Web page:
You get a headache. Then the pain, the pressure gets so intense, so gnarly, you fear that a vein might just pop out of your forehead. (Like Kimberly’s in that oh-so-memorable episode of Melrose Place back in 1995.)
So you take some Tylenol. Tell your kids you can’t play Uno, because Mommy doesn’t feel well. An hour goes by, and the pain doesn’t go away. So like a total mommy martyr, you try to go on with your day.
You do the laundry. The dishes. You take out the trash. Answer 25 emails. Plan a conference call. Approve a proof.
Then it hits you. This is no ordinary headache. You feel like a pile of donkey bombs.
Time to fake a smile and…when no one is looking, do the inevitable.
Grab your iPhone, lock yourself in the bathroom and………..
…oh yes…..Google your symptoms.
You type in, “Headache, fatigue, nausea, dizziness.”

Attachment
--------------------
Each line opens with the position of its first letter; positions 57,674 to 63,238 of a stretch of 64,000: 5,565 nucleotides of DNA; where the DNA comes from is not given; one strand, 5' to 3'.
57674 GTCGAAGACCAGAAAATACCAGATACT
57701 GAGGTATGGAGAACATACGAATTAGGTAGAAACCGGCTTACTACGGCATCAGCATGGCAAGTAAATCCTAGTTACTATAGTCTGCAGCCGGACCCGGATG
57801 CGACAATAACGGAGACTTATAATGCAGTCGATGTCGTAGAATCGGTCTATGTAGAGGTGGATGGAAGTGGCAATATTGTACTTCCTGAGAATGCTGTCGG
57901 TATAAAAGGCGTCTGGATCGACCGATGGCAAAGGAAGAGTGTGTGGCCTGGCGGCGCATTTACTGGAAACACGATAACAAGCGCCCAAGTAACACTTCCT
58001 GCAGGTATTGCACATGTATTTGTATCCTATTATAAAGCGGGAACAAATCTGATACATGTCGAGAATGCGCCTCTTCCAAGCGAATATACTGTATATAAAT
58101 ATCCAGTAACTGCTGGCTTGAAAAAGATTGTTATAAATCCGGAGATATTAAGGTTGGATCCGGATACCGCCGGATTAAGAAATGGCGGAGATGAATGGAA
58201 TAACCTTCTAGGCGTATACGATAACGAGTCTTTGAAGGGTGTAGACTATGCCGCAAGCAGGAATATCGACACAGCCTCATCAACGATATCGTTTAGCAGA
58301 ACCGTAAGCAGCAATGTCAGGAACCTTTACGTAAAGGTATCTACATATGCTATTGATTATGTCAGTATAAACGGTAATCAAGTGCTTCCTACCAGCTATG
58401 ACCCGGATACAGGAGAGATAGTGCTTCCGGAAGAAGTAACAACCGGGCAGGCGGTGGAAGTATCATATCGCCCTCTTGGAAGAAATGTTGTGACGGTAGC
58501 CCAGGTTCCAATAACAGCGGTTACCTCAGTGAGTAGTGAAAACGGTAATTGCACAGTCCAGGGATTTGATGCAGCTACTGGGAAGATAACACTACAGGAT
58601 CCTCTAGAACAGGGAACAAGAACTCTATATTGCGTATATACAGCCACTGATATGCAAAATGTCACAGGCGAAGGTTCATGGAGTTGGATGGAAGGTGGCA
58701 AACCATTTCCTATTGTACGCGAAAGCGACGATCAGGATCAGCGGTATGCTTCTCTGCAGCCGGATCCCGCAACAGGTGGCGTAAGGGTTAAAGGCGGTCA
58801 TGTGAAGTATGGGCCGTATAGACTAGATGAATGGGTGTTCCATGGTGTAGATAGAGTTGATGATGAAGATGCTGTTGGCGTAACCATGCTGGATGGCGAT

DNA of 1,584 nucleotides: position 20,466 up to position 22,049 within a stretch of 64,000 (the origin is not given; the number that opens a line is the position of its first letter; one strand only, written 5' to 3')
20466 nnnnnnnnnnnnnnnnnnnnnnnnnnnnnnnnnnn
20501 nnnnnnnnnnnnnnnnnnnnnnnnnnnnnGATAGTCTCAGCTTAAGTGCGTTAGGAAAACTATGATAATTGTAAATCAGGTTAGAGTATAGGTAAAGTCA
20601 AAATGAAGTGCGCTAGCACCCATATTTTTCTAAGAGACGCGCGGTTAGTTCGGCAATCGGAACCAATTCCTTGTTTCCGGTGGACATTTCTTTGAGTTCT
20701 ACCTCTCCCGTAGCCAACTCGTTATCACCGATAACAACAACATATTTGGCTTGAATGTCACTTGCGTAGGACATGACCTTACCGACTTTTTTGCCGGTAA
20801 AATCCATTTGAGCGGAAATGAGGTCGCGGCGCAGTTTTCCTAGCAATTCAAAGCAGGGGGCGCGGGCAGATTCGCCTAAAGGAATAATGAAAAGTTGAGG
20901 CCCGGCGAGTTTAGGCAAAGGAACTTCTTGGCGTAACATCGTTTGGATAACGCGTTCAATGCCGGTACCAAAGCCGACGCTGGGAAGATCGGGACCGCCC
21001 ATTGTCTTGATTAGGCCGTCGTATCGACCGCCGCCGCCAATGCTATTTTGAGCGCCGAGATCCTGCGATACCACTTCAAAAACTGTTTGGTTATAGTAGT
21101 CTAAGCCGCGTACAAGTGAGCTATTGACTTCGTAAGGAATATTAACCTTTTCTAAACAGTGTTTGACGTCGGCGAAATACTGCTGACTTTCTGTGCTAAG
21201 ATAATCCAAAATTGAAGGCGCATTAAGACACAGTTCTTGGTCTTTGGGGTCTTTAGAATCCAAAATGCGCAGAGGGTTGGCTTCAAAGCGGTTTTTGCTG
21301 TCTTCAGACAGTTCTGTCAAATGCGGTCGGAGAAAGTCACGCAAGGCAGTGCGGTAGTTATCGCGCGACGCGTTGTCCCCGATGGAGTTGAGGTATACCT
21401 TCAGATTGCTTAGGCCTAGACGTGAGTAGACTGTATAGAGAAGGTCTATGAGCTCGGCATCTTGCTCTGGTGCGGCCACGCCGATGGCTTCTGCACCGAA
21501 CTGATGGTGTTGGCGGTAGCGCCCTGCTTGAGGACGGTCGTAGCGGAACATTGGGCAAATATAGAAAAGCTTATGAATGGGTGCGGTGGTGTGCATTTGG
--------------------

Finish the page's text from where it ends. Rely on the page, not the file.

57 different illnesses pop up. You are on page 1 of 25.
“Son of a..”
Son of a… that’s it. I whisper to myself, “I totally have Lyme disease.” (Sounding a lot like that woman in St. Elmo’s Fire.)
I take off my clothes and check for a tick, a bull’s eye rash. Anything.
“Sinus headache.” Maybe that’s it. But there’s no mucus.
“Swine flu” NO.
“Flu.” But I’m not coughing. And my head doesn’t hurt there, it hurts HERE. Guuaaa.
“Appendicitis.” No pain there either. Thank God!
“Gastrointestinal virus.” All the symptoms add up, except for violent vomiting. I’m not puking, I just FEEL like puking.
Can’t be that. Or that.
Holy…no…not that either.
I pull out the thermometer.
I’m actually BELOW normal.
No one else on this beautiful earth except ME and all my female relatives has a regular temp of 97.1. It’s just not right.
I must be really, really bad. If I go to the doctor, he will probably laugh at me because I have no temp.
It must be my hormones. Or that pizza I had Friday night. But it’s MONDAY. Maybe it’s the water? Maybe I accidentally drank the plant water?
Wait, all of my symptoms show that it could it be, “Meningitis.”
I better make some calls.
But there’s no rash. Phew.
I call the doctor. He can’t get me in until later in the week.
Of course not.